'Economic catastrophe' if new runway at Dublin not built

Schuhart

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https://www.rte.ie/news/ireland/2018/0625/973083-daa-runway/

DAA Chief Executive Dalton Philips has said it would be an economic catastrophe if a new runway was not built at Dublin Airport.

Speaking at the launch of the capital investment plan for transport, tourism and sport as part of Project Ireland 2040, Mr Dalton described the proposed new 'North' runway as a once in a generation piece of infrastructure.

He said it had to be built by 2021 and that it was important that new legislation was put in place.
I agree that this is actually one of the most important things happening at the moment. I think its worthwhile giving it some thought and discussion; more typically, political discussion is about stuff that actually doesn't relate to how we're all actually going to make a living for the next few decades.

A few comparators:

Dublin currently sees about 30 million international passengers a year. In 2016, Dublin was the 21st busiest international passenger airport in the world. That's a huge achievement, given the constraints the current short runway puts on long haul flights.

The cost of the new Dublin runway is €320 million.

Heathrow has over 70 million international passengers a year - more than double Dublin. Heathrow is the second busiest international passenger airport in the world.

The cost of the new Heathrow runway is £14 billion, or about 50 times the cost of the new Dublin runway.

Heathrow is unlikely to see fifty times the traffic.

Dublin Airport is a national asset that has delivered a lot of good, and can deliver a whole lot more.

(Note: some US and Chinese airports handle large numbers of internal flights, that push both Heathrow and Dublin down the lists if you include domestic traffic.)
 


artfoley56

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I agree that this is actually one of the most important things happening at the moment. I think its worthwhile giving it some thought and discussion; more typically, political discussion is about stuff that actually doesn't relate to how we're all actually going to make a living for the next few decades.

A few comparators:

Dublin currently sees about 30 million international passengers a year. In 2016, Dublin was the 21st busiest international passenger airport in the world. That's a huge achievement, given the constraints the current short runway puts on long haul flights.

The cost of the new Dublin runway is €320 million.

Heathrow has over 70 million international passengers a year - more than double Dublin. Heathrow is the second busiest international passenger airport in the world.

The cost of the new Heathrow runway is £14 billion, or about 50 times the cost of the new Dublin runway.

Heathrow is unlikely to see fifty times the traffic.

Dublin Airport is a national asset that has delivered a lot of good, and can deliver a whole lot more.

(Note: some US and Chinese airports handle large numbers of internal flights, that push both Heathrow and Dublin down the lists if you include domestic traffic.)
even taking the cost of land etc into account, either is wildly overstating the cost of the runway or DAA is wildly understating the cost.

on history, DAA said that t2 would cost 395m, it ended up costing over 900m
 

Betson

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What is so special about the Heathrow runway that it costs 14 billion to build?

Does this cost include compulsory purchase of land etc etc?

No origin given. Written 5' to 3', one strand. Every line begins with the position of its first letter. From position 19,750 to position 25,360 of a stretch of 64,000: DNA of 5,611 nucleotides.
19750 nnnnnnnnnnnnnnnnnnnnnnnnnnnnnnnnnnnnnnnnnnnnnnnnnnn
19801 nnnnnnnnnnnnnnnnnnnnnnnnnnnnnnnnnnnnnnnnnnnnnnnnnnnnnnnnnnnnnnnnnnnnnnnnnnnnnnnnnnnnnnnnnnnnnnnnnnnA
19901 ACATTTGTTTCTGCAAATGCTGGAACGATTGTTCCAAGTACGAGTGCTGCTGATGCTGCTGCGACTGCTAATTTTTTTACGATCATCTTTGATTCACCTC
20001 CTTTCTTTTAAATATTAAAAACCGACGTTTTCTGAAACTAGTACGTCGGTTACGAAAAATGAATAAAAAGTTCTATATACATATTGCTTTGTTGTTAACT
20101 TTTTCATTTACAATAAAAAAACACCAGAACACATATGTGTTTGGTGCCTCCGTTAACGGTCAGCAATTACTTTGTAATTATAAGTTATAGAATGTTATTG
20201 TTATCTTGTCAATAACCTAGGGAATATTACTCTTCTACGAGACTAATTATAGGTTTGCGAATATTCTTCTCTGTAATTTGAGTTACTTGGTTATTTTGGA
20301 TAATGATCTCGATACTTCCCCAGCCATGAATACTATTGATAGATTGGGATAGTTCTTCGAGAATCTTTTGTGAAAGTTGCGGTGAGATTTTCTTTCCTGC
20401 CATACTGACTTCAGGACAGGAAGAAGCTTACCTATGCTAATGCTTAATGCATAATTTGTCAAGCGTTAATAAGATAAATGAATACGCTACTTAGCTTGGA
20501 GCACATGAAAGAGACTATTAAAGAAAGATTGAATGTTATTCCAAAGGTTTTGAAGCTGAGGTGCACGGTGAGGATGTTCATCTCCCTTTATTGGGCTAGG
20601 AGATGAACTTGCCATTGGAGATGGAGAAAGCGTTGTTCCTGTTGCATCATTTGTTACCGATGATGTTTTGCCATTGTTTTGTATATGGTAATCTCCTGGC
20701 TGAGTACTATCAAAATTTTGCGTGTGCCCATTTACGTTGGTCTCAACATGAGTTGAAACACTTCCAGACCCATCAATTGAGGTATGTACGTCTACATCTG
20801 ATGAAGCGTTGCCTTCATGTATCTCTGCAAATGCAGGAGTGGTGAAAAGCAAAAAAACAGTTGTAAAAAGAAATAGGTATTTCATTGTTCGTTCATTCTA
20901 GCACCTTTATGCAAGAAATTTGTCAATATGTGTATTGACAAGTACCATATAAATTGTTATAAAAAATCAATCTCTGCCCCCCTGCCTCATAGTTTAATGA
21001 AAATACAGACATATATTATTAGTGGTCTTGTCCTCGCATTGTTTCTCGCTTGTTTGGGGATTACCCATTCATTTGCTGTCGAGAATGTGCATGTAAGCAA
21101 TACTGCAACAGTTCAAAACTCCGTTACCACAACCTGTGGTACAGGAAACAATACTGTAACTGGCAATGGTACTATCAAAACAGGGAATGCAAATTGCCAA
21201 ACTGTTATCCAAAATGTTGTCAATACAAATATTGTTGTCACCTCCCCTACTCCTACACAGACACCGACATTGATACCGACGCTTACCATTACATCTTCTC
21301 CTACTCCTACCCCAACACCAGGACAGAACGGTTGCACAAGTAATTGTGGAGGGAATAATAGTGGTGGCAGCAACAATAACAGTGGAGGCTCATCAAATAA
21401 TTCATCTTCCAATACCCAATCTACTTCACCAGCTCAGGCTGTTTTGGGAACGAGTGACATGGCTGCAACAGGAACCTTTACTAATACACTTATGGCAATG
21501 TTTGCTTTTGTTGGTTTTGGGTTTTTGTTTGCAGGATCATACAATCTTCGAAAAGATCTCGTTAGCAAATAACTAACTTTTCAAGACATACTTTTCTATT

Erudite Caveman

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Dublin currently sees about 30 million international passengers a year. In 2016, Dublin was the 21st busiest international passenger airport in the world.

(Note: some US and Chinese airports handle large numbers of internal flights, that push both Heathrow and Dublin down the lists if you include domestic traffic.)
Dublin has virtually no domestic traffic so it is kinda useless indicator.

Suffice to say, Dublin Airport is a critical bit of infrastructure and the investment will pay off big time, assuming Tesla or Apple don't invent trans-continental jetpacks in the next 15 years.
 

Orbit v2

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"Economic catastrophe" where is that coming from? I thought they have all the consents to start building. What is stopping them?
 

PO'Neill

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It's always an Economic catastrophe if ordinary people ask for very little like a wage increase/public housing built/immigration of cheap foreign labor is curtailed/govt hand outs in the form of tax "incentives" are stopped/water charges resisted etc

But of course running the country off a cliff leaving debts for generations to come with a Ponzi scheme thanks to Bertie Ahern, Fingers Fingleton, David Drumm etc is applauded by the 'experts' in the media as good business prudence.
 

Burnout

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I have a life.
Surely it can just join the long list of catastrophies....it's what we do here. never affects certain groups pensions though....funny that.
 

Watcher2

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I agree that this is actually one of the most important things happening at the moment. I think its worthwhile giving it some thought and discussion; more typically, political discussion is about stuff that actually doesn't relate to how we're all actually going to make a living for the next few decades.

A few comparators:

Dublin currently sees about 30 million international passengers a year. In 2016, Dublin was the 21st busiest international passenger airport in the world. That's a huge achievement, given the constraints the current short runway puts on long haul flights.

The cost of the new Dublin runway is €320 million.

Heathrow has over 70 million international passengers a year - more than double Dublin. Heathrow is the second busiest international passenger airport in the world.